By  on January 31, 2008

The Danes are the latest to come to the rescue of too-skinny models — albeit about two years after everyone else.

The Danish Fashion Institute, or DAFI — which includes the brands Noa Noa, Georg Jensen, Jens Laugesen and Elite Models among its members — has joined forces with an eating-disorder organization to draw up industry guidelines geared toward promoting the well-being of Danish models. Also, posters have gone up around Copenhagen featuring slogans such as "Eating Is the New Black" and "The Weight of Your Worth Is Not Measured in Kilos."

"Instead of enforcing boundaries or legislation, we're trying to encourage awareness about eating disorders," said Eva Kruse, executive director of DAFI.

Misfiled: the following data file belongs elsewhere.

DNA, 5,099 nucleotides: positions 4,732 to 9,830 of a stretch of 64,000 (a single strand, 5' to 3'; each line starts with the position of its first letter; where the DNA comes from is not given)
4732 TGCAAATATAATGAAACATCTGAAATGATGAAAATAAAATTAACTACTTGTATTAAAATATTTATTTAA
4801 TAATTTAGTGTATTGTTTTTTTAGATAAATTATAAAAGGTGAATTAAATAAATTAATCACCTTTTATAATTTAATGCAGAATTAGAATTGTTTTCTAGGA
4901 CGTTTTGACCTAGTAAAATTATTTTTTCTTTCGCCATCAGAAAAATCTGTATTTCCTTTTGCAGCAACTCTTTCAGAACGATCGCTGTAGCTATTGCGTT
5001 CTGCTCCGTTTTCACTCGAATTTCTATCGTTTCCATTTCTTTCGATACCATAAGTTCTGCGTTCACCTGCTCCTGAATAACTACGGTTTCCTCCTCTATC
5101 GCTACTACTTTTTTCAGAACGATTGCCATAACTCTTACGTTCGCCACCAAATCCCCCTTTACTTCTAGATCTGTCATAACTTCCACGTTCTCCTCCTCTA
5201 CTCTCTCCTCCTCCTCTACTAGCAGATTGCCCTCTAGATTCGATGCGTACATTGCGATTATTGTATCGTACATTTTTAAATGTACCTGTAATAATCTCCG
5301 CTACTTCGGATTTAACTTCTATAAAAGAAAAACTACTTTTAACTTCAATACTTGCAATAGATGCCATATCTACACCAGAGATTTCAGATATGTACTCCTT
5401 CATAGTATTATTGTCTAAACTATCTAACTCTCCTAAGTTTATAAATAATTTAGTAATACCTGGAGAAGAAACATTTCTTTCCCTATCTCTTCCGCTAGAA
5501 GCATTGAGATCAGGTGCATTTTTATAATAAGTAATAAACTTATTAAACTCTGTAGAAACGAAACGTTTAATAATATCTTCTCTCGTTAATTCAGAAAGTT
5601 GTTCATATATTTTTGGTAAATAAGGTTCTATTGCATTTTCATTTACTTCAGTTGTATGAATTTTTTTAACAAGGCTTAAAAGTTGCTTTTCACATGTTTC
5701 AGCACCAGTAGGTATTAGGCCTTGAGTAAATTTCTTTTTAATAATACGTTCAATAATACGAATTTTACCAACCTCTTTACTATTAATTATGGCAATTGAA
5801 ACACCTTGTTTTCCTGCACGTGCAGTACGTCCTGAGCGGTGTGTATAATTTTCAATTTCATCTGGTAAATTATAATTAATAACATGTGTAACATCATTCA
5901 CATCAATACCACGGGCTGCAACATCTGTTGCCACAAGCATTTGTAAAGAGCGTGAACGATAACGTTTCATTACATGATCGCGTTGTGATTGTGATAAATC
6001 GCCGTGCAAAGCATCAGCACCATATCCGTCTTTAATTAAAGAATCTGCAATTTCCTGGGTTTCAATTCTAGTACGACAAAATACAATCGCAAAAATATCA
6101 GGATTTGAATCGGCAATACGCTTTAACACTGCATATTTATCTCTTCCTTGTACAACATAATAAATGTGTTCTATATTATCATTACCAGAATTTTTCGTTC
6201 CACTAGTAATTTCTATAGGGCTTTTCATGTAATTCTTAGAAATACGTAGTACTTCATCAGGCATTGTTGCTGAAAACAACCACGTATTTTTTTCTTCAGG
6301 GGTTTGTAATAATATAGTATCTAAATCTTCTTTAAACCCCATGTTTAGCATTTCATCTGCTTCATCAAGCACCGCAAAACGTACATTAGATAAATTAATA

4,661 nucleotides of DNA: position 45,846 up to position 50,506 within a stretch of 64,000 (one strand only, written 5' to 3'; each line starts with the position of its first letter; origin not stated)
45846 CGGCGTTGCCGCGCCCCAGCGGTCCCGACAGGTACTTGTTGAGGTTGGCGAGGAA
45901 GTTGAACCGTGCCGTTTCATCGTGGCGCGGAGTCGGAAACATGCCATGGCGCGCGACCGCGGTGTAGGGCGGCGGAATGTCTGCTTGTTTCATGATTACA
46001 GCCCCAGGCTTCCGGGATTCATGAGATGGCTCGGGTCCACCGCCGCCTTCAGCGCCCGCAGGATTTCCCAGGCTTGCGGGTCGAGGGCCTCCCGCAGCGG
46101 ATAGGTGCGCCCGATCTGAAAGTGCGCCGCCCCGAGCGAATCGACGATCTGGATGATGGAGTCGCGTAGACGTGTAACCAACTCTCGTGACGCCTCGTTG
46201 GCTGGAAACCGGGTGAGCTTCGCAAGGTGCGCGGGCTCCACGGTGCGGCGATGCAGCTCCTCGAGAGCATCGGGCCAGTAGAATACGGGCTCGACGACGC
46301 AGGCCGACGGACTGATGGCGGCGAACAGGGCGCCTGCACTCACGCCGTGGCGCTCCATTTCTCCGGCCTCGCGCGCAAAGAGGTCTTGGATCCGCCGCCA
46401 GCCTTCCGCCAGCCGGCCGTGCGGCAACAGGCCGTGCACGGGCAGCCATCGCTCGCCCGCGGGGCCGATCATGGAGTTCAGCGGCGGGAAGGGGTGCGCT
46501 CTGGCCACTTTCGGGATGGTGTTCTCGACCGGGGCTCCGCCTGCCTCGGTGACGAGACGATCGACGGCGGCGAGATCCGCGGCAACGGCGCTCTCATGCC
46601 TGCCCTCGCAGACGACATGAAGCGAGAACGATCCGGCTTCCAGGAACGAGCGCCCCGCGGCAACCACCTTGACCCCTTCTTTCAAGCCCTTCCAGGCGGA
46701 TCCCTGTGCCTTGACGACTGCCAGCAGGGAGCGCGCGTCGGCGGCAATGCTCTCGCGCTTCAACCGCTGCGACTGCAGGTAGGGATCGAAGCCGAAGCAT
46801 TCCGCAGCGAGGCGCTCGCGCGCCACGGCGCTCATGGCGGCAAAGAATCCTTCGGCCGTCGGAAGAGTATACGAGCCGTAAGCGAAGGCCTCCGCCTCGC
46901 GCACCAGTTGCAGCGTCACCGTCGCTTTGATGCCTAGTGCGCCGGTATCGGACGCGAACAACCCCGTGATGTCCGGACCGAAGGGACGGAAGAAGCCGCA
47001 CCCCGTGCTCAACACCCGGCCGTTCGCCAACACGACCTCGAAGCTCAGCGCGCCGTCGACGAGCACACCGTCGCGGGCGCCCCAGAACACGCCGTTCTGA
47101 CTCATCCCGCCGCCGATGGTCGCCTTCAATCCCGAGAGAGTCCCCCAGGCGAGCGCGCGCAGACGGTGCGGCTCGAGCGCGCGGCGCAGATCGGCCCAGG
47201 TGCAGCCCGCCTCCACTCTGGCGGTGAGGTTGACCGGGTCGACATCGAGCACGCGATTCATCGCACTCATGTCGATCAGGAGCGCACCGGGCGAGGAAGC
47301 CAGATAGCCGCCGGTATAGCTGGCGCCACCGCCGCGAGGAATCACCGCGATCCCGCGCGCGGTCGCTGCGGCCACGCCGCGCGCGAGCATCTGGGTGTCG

Pledges listed on the charter include laying out "wholesome food" on photo shoots and at shows, providing seminars for models on diet and exercise and supervising models under age 16.

Madrid Fashion Week took action against the size-zero phenomenon in 2006 when it banned underweight models from its runways. Since then, fashion councils in Milan, New York and London have initiated various regulations and guidelines aimed at monitoring the working conditions and health of models. Most of their steps are similar to those taken by DAFI, emphasizing voluntary guidelines rather than strict regulations.

Last month, the British Fashion Council said it would carry out spot checks during London Fashion Week to ensure that no models working are younger than 16 and that the city's show venues are free of drugs.

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